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Things were also looking up for Connelly, who, in early 1991, bought back the Admiral from the investors for $4 million.
He had already opened the President Casino in Davenport, Iowa, and by late 1991 it was garnering rave reviews as the country's first and largest floating gambling boat. Along with three other casinos in the area, the President added more than $1 million to Iowa's state coffers in the first two months of operation.
In addition to the Admiral and the President (which was originally moored in St. Louis), Connelly also owned eight other boats in Pittsburgh; one under construction in Louisiana; another boat to open in Biloxi, Miss.; hotels in Davenport and Pittsburgh; and the Belle of St. Louis, the Tom Sawyer, the Huck Finn, the Becky Thatcher and the Robert E. Lee on the St. Louis waterfront.
Connelly's ownership of the St. Louis boats wasn't coincidental. He had already poured big money into lobbying the Missouri Legislature to pass a bill allowing the November referendum and was, by mid-1992, spending even more -- about $2 million -- to lobby the public into voting yes. At the same time, Connelly registered a new company, President Casinos Inc., with the Securities and Exchange Commission and announced in the prospectus that the riverfront operations in St. Louis were "losers" that were only "holding the fort" until the November vote. "The company is maintaining these operations at current levels solely to keep its position in St. Louis should gaming be approved," the prospectus stated.
Connelly's need to hold the fort was based on the city's decision to lease up to five spots on the downtown riverfront for floating casinos. At Schoemehl's request, the Board of Alderman approved leasing three of them to Connelly and was considering bids from six other casino operators for the remaining two. Schoemehl favored one in particular, Jumers Hotels of Peoria, Ill., and had ordinances drafted and ready to go. The Jumers bid, an $80 million proposal, included two casinos and a hotel on the Landing.
The elections in 1992 and '93, however, changed everything. Schoemehl lost the Democratic gubernatorial nomination to Mel Carnahan in August, and voters approved riverboat gaming in November. In March of 1993, Freeman Bosley Jr. was elected the first African-American mayor of St. Louis, defeating three other candidates, including then-Aldermanic President Thomas A. Villa, who was supported by Connelly.
"We had already drafted ordinances (to allow for the Jumers leases) and got them sent over to the Board of Aldermen," Schoemehl says. "We would have had five boats and the Casino Queen across the river. And there would have been so much revenue coming off those boats, you would have had an entire entertainment-convention district, and that would have sparked the development of a convention hotel. The Gaming Commission was prepared to issue those licences.
"But JoAnn Wayne, who was chairman of the (aldermanic) ports and street committee, said she didn't want to pass the legislation while I was still mayor," Schoemehl continues. "She said this was very significant legislation, and she wanted the first African-American mayor of the city to sign it. So it got hung up from November to April."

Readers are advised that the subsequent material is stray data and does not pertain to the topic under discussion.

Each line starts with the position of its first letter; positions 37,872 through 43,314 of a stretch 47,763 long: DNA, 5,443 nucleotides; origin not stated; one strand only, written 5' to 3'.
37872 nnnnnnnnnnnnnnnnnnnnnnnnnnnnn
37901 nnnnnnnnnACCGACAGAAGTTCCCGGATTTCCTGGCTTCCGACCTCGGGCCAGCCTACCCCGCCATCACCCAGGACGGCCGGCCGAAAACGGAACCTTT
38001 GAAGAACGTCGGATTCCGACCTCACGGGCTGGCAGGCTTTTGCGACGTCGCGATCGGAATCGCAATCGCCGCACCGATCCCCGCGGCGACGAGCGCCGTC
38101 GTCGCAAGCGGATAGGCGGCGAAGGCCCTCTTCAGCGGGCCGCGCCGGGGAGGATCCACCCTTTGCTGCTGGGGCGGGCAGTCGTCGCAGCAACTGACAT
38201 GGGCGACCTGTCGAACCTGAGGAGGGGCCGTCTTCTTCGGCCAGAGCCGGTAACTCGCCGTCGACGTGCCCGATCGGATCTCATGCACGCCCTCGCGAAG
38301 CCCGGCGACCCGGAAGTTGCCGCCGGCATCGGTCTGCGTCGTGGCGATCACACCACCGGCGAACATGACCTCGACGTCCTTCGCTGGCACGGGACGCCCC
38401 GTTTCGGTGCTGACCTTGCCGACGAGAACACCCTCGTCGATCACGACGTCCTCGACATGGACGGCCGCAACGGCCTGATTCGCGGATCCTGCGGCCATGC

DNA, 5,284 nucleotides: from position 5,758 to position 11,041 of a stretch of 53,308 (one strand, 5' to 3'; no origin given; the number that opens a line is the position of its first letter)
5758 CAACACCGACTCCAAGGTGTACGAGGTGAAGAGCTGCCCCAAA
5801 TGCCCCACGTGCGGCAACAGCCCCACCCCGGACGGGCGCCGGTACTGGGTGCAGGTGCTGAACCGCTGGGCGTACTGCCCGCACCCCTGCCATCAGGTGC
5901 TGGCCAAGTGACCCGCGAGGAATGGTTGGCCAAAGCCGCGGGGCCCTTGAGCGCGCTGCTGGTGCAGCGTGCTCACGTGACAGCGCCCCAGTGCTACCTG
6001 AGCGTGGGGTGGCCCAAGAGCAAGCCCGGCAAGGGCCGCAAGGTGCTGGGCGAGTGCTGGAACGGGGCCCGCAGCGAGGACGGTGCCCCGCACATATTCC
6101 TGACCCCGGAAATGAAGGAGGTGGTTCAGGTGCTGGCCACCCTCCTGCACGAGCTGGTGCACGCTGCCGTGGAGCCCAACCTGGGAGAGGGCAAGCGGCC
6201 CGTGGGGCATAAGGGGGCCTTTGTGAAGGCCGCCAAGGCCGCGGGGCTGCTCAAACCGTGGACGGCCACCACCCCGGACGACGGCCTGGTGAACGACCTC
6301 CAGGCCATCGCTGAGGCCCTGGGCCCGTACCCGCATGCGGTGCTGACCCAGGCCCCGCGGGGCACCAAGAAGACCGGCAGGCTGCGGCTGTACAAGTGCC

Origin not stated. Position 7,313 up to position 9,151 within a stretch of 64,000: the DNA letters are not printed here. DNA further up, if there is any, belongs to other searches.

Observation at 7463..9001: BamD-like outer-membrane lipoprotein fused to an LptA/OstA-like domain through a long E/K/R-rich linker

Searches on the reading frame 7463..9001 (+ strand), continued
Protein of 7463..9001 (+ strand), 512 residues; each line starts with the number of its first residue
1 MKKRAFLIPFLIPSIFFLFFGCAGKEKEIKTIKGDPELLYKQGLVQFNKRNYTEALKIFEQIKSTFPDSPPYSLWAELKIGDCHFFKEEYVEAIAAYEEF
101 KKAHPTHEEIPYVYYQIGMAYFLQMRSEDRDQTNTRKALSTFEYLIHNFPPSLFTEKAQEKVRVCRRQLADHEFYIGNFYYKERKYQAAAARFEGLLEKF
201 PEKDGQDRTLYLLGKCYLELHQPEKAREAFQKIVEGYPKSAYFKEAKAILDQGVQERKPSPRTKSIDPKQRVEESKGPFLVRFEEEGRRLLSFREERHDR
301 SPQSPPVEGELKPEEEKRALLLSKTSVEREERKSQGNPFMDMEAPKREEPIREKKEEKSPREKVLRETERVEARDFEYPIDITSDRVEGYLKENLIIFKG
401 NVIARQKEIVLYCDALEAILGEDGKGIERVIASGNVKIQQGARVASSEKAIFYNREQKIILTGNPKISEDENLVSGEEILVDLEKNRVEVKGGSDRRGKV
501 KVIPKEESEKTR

In the meantime, riverboat gambling exploded across the country. In 1992, President Casinos' gambling boat in Biloxi opened, and the company began its transformation of the Admiral into a casino after six years of abandonment. By the end of the year, President Casinos was the first riverboat gambling company to go public. It got $18.50 per share in its initial offering. Riverboat gaming was hot. By June 1993, the stock price had shot up to $49.13, the company's revenues tripled from $4 million to $12 million in the previous fiscal year, and the Admiral wasn't even open for business yet.
Across Missouri, casino revenues called to lawmakers like a potential royal flush. In Illinois, the Alton Belle had opened in 1991 and was doling out $15 million a year in state and local taxes. Within six months of opening in 1993, the Casino Queen had handed over more than $12 million. Analysts predicted the St. Louis market would support $1 billion in annual gambling revenues.
Everyone wanted a seat at the game, and casino companies offered mouthwatering jackpots to every player at the table. "Back then, people were even talking about a casino in downtown Maryland Heights," Schoemehl says. "It was a joke. Who ever heard of downtown Maryland Heights back then? Everyone was laughing about it."
When Bosley took office in April '93, there were so many offers for casinos in St. Louis city that he threw out Schoemehl's gaming-district plan and reopened the river to the highest bidder.
Promises made to the city by developers included sunken amphitheaters, marinas, museums, movie theaters, moving sidewalks, skywalks, elevated monorails, winter gardens, recreation centers, dolphin shows and condominiums with lakes. Donald Trump even offered to build a 28-story hotel built entirely of gold and glass. But as bid after luscious bid for casinos poured onto Bosley's desk, the city took a chance and upped the ante. It asked for bigger and better hotels. It wanted more parking, more amenities, more taxes from the developers.
Then the hammer fell, and fell hard. Early in 1994, the Missouri Supreme Court struck down certain provisions in the state's new gambling laws and ruled that a constitutional amendment would have to be added by voters to allow games of chance. On April 5, 1994, voters rejected the amendment, which meant games such as slot machines would not be allowed on Missouri's boats.
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